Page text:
It’s near impossible to imagine that a team scoring 37 points and not turning the ball over would lose, but that’s exactly what happened on Sunday against the Saints. It was like hitting the jackpot in the loser’s lottery.
We’re all still extremely bitter about how this one turned out, and will be until at least this Sunday when the Bengals head to town. For now, let’s take a glance at the commendations and condemnations from Atlanta’s loss to New Orleans.
Calvin Ridley’s coming out party
Calvin Ridley certainly has receiver-needy teams regretting passing on him in the 2018 NFL Draft, and the clinic he put on against the Saints was just a joy to behold. I could lob plaudits at a number of Ridley’s plays from Sunday; the nasty double move he put on P.J. Williams for his first touchdown, the body control he displayed to get both feet down in bounds for his third touchdown. The kid is simply unreal.
He finished his day with seven receptions for 146 yards and three touchdowns, and is proving a potent threat in the red zone, where the Falcons are now 8-8 over the past two games. Calvin Ridley is opening up the offense for Matt Ryan, and Sunday felt a bit like 2016 with Ryan getting eight different receivers involved. This offense is at its best when all of its weapons are employed in the game plan, and Ridley’s emergence has it churning and scoring points.
Matt Ryan’s execution
Matt Ryan has put together two sterling weeks at quarterback and silenced many a critic along the way. His game against the Saints was among his finest in the NFL, throwing for 374 yards, five touchdowns and no interceptions. He was seeing the field exceptionally well, utilizing an array of his receiving options — even Logan Paulsen got in on the fun.
Deep ball, short pass, throwing from the pocket or on the run, Ryan had it all working on Sunday. It’s unfortunate to see his stat line saddled next to a loss, but none of it had to do with his play. He was dialed in, and deserves multiple tips of the hat for his outstanding performance.
Vic Beasley sighting
With 10:36 remaining in the third quarter, Vic Beasley materialized from the alternate dimension where he’s presumably logging sacks and treated us to one here in right-side-up world. Beasley has been rightly maligned for his disappearing act and failure to impact the passing game, but he can still flash his speed and devastating first step.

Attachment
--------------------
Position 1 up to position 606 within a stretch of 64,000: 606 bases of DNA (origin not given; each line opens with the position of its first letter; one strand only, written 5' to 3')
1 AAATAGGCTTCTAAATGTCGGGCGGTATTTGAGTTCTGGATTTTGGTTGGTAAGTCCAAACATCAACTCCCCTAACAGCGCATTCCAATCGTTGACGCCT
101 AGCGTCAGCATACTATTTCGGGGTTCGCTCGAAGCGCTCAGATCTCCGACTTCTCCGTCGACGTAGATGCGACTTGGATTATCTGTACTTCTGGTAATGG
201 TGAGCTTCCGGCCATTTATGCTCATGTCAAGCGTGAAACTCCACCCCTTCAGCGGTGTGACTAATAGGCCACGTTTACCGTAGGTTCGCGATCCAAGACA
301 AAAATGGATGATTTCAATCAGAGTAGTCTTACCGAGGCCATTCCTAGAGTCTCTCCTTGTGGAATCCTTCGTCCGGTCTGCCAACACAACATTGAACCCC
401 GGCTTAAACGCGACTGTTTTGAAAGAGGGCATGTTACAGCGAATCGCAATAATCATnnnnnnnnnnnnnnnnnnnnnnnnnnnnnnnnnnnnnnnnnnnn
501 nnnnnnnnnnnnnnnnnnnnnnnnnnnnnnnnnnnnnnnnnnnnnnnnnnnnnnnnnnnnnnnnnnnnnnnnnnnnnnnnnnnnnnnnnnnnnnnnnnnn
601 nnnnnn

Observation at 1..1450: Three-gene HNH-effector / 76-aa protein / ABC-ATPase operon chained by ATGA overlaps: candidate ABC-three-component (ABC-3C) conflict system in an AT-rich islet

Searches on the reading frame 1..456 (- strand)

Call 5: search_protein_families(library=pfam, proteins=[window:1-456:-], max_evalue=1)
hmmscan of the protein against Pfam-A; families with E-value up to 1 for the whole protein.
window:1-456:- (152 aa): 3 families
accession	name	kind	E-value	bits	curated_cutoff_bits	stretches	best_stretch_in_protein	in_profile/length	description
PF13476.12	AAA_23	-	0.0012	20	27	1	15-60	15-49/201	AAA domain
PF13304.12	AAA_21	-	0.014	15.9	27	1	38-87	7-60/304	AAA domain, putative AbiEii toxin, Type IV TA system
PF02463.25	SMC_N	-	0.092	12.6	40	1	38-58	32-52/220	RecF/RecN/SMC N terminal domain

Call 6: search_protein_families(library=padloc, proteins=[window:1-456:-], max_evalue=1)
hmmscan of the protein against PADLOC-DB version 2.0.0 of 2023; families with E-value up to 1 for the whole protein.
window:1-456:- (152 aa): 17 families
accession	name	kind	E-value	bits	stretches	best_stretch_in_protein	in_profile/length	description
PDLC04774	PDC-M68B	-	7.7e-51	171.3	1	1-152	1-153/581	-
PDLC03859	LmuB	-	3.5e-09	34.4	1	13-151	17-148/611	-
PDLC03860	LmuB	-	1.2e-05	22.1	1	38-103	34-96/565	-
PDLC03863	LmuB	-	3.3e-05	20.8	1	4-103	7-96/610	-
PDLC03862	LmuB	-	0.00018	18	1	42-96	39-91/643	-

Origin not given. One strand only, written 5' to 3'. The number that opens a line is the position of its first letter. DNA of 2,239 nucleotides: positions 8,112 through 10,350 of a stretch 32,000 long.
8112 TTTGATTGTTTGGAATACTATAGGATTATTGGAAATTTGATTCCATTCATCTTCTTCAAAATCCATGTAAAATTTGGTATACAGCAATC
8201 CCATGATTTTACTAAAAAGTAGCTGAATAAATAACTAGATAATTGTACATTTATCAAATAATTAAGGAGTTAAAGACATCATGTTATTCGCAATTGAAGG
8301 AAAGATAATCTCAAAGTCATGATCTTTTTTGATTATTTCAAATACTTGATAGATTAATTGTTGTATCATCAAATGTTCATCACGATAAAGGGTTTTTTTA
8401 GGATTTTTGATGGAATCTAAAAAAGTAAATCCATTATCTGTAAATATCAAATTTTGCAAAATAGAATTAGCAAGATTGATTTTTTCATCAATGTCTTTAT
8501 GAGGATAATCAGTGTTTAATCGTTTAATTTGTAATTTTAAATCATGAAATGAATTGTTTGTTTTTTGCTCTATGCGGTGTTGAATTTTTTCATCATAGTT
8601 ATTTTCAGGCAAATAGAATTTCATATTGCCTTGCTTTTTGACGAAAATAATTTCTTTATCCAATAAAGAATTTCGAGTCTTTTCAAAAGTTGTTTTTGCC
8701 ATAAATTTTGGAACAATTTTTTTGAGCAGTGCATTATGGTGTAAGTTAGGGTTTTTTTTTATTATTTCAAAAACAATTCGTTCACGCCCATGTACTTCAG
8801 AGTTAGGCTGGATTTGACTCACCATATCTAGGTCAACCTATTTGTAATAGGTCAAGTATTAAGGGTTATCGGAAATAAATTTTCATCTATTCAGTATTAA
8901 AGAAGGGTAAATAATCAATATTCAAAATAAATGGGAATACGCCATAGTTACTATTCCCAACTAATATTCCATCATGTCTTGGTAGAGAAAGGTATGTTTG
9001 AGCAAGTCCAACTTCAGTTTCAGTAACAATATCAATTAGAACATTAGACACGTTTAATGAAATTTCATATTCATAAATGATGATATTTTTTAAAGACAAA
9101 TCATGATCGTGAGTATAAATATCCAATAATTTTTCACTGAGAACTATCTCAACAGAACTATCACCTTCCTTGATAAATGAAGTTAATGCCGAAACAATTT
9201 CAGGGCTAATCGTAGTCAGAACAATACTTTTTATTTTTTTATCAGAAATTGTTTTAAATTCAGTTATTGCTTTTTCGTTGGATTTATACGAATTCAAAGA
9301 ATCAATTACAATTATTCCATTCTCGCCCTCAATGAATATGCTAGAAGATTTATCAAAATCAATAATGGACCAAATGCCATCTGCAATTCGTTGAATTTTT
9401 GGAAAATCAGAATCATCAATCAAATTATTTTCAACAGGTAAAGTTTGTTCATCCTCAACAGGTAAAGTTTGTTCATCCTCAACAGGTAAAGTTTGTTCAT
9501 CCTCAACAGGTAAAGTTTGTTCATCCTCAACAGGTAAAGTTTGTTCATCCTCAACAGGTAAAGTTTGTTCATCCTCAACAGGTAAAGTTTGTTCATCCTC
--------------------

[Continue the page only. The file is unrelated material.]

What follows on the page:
Beasley blasted past first-round left tackle Ryan Ramczyk and pummeled Drew Brees for the sack and loss of five yards. Beasley gets a suspicious, furrowed brow tip of the hat this week, because he needs to show up more consistently.
Brian Poole’s missed tackle on Drew Brees
Brian Poole had a couple of contenders for the head-scratchers portion of this column, but none loomed larger than his missed tackle on Drew Brees to allow the game-tying touchdown in the fourth quarter. Whiffs on tackles in key moments told the story in what was a poor defensive performance, and Poole’s inability to drag down Brees in a pivotal moment ultimately decided the game.
With all of the injuries on defense — and now with Ricardo Allen out for the year — Brian Poole is being asked to do a lot. With that caveat in mind, his situational awareness on that tackle attempt deserves criticism. Looking to knock Drew Brees into next week, he instead knocked Robert Alford off of the play and allowed Brees to dive into the end zone. We all respect Brian Poole’s physicality, but his unfettered aggression in attempting to blow up Drew Brees instead of securing the tackle was the biggest head-scratcher of the day.
Steve Sarkisian has now gone consecutive games where the offense looks fluid, dangerous, and in-sync. He’s really done a great job at getting people to put the pitchforks away. But the final offensive possession in the first half? Godawful.
Two quick runs and a short incomplete pass turned into a quick three-and-out, gifting promising field position to the Saints. They promptly took advantage, and Wil Lutz put a 45-yard field goal through the uprights to enter the locker room with the lead.
This type of conservative playcalling in a situation where mashing the gas should be the modus operandi has doomed the Falcons before. With 1:36 left on the clock, Atlanta had the opportunity to put a scoring drive together. Instead, they surrendered three points and limped off the field.
Blocked punt in the third quarter
The Falcons have been flirting with disaster on punt protection the first couple of weeks, and it seemed the dam was destined to break sooner than later. It finally did at the most inopportune time (not that there’s any preferred time), as Alex Okafor got around Foyesade Oluokun and blocked the punt. Craig Robertson recovered the ball and ran it down to the Atlanta 16-yard line, giving the Saints excellent field position.
They would cash in on the special teams play moments later, as Cameron Meredith secured a Drew Brees pass over the middle for the score. Keith Armstrong was definitely displeased, and we were all scratching our heads in disbelief.